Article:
Passages to India

I’ve traveled to India three times recently as I became engaged in several jewelry marketing and promotional projects. These include rough diamond sourcing challenges and helping guild independent Indian jewelry retailers wrestle with pressure from chain stores, big-box operations, and competition from other luxury products.

The issues facing today’s Indian retailer are the same issues we grapple with in the United States. What follows are thoughts and observations I pulled together at the request of JCK India for their first AIM retailers’ conference and panel discussions.

The first point was to distinguish between marketing and branding. Marketing is composed of every element of your brand/business that reaches the eyes, ears, and brains of your customers and potential customers. These include advertising, public relations, event promotions, sponsorships, catalogs, billing statements, point-of-sale materials, storefront, lighting, sales cases, window displays, in-store sales experience (including staff sales training), Web sites, e-mail, phone calls, word-of-mouth, and thank-you notes.

Branding is consciously taking key elements of your marketing and deliberately defining, enhancing, and focusing your energies into a consistent series of messages, images, and experiences to best represent the products and services that distinguish you from your competition. Then it is telling them to your best customers (and best potential customers) with engaging and compelling marketing methods. Successful branding takes significant time, money, and commitment because it requires a deliberate, thoughtful, paint-by-numbers discipline.

A brand represents a cumulative image in the customer’s mind, and it is, for better or worse, what they describe and how they describe it when asked, regardless of what you think it is or have tried to project. Ideally, of course, the results of your local market research will mirror your own perception of your store’s image and reputation.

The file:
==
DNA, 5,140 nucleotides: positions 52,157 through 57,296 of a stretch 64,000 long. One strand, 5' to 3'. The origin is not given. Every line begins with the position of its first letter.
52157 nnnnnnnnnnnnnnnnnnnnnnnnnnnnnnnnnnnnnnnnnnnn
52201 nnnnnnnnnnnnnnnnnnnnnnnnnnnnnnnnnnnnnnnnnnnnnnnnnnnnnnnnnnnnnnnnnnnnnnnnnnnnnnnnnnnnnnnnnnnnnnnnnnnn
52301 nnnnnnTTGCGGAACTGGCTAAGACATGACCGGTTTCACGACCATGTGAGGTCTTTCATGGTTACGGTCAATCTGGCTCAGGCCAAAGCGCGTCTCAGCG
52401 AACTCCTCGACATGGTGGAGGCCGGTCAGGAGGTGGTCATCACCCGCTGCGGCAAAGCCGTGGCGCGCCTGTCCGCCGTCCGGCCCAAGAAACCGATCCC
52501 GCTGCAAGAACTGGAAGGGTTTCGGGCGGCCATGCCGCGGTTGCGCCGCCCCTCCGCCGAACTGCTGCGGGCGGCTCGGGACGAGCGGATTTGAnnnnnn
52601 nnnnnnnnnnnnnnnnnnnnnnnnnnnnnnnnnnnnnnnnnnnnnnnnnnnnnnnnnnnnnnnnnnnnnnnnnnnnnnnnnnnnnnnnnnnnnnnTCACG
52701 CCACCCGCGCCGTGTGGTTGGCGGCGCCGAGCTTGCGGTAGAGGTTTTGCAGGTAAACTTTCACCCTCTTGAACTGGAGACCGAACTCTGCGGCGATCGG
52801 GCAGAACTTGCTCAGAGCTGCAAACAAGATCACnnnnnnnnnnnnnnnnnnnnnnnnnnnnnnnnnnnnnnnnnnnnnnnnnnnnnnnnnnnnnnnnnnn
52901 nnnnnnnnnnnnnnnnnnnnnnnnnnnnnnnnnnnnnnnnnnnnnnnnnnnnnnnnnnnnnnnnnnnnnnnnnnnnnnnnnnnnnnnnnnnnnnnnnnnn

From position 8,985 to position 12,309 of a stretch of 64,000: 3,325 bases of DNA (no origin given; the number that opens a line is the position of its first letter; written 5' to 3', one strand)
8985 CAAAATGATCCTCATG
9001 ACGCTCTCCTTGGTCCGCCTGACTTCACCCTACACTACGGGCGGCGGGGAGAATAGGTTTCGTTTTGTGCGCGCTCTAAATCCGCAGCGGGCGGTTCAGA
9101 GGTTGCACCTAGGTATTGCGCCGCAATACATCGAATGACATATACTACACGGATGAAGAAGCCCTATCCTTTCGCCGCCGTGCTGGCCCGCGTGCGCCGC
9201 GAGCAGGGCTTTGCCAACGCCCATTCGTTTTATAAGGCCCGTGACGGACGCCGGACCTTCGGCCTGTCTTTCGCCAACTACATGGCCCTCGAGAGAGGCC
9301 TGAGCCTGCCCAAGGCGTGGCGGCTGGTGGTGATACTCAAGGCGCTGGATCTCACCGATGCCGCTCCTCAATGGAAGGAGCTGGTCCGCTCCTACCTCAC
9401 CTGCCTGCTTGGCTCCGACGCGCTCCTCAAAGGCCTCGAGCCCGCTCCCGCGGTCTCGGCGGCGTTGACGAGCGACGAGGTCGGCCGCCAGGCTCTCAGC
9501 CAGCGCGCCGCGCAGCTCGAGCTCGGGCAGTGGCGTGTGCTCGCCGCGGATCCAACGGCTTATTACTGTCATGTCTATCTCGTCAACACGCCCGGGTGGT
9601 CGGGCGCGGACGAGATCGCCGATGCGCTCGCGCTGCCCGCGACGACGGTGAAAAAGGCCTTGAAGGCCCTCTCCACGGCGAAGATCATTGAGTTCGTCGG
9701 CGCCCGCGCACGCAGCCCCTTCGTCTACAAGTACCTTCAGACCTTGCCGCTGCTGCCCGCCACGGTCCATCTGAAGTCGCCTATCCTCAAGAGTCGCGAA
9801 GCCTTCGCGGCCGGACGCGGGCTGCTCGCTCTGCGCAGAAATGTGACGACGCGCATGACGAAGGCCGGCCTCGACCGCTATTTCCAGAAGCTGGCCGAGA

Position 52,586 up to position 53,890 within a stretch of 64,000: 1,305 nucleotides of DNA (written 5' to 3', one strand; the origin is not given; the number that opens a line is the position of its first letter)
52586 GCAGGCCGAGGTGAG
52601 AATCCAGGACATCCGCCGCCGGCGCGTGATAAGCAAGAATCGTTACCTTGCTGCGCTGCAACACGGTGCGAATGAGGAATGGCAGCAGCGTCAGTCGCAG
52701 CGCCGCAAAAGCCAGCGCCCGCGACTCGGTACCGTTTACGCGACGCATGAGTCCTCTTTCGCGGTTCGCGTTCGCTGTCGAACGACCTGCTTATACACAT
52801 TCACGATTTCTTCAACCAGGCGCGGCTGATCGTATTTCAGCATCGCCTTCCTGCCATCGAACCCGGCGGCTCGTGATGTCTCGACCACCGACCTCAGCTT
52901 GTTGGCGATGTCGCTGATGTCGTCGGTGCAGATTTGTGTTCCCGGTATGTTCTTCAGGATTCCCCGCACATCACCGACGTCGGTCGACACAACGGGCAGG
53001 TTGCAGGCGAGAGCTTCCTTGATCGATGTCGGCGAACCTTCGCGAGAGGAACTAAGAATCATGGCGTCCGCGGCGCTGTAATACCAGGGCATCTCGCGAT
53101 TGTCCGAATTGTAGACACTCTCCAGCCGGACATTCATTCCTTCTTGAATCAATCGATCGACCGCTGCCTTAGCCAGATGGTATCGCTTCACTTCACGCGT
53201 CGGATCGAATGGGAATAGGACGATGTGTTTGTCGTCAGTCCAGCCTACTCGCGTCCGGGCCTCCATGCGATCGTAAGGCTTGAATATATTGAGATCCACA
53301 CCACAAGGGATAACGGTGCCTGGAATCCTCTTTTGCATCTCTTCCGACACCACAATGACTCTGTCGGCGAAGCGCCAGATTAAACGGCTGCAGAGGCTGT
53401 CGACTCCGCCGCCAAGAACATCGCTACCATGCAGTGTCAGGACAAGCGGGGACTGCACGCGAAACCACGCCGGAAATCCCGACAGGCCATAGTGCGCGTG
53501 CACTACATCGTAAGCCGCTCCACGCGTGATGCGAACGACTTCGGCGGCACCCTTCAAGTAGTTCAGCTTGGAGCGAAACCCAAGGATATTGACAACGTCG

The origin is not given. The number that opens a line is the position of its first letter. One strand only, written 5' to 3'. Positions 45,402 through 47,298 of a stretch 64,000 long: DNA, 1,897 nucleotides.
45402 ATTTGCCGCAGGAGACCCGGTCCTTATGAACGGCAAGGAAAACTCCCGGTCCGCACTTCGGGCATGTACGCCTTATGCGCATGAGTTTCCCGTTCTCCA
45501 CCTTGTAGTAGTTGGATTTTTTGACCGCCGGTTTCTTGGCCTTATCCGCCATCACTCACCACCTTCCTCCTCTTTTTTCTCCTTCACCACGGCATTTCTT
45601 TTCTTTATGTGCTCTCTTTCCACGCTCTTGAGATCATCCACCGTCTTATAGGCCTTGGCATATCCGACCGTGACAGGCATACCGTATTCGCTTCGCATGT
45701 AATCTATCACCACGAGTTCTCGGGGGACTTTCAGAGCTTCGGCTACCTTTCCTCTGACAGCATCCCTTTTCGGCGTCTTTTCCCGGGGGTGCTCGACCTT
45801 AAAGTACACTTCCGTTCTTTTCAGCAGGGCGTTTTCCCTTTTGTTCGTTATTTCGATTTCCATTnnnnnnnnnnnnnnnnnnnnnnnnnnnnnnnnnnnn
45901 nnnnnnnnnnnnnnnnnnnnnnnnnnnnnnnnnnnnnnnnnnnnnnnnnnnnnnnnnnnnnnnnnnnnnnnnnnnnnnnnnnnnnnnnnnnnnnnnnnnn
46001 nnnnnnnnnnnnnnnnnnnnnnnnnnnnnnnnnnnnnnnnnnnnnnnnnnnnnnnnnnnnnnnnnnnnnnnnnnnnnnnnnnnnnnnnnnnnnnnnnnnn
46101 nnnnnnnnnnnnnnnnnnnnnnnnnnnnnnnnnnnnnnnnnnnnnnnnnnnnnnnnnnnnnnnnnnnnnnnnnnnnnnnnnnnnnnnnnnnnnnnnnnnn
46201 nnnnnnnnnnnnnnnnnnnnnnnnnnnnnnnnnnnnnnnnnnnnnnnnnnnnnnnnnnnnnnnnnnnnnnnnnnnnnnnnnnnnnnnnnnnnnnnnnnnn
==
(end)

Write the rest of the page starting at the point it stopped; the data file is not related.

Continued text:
Here are some key concepts that jewelry retailers need to focus on today:

  • Understand that the threat is not directly from other jewelers but from global luxury brands and their boutiques and flagship stores that sell not only luxury goods but also the brands you carry.

  • Create a unique retail shopping experience.

  • Build added value to your customers’ buying/ownership experience of jewelry.

  • Exceed your customers’ expectations.

  • Provide innovative product selection.

  • Differentiate your products and services.

Only then can you sequentially increase inventory turn; build margins; increase profits; and gain greater shares of voice, market, and wallet.

We also discussed what makes our best customers tick and how to get ahead of them with the right product, messaging, and mediums of communications. American Express conducted research in India on the emerging affluent consumer, and it was striking how much she resembles the women—both single and married—entering the American workforce, creating new classifications of discretionary-income consumers.

Three key groups emerge that relate to current and potential jewelry purchasers: Early Adopter Gurus spread the word—verbally and electronically—about good and bad brand experiences; Indulgent Experts buy high-quality, no-flaw products and services along with relationships that cater to their desires and whims; Insecure Hedonists compare their brand experiences with those of peers to reinforce their understanding and appreciation and confirm that the experience provided the expected psychic rewards.

For these groups, luxury isn’t restricted to special occasions but has entered the realm of everyday life, a phenomenon known as the Starbucks effect. Emerging affluent consumers demand the newest, latest, and most modern technology from around the world to facilitate their supercharged, caffeinated, BlackBerry-enslaved existence.

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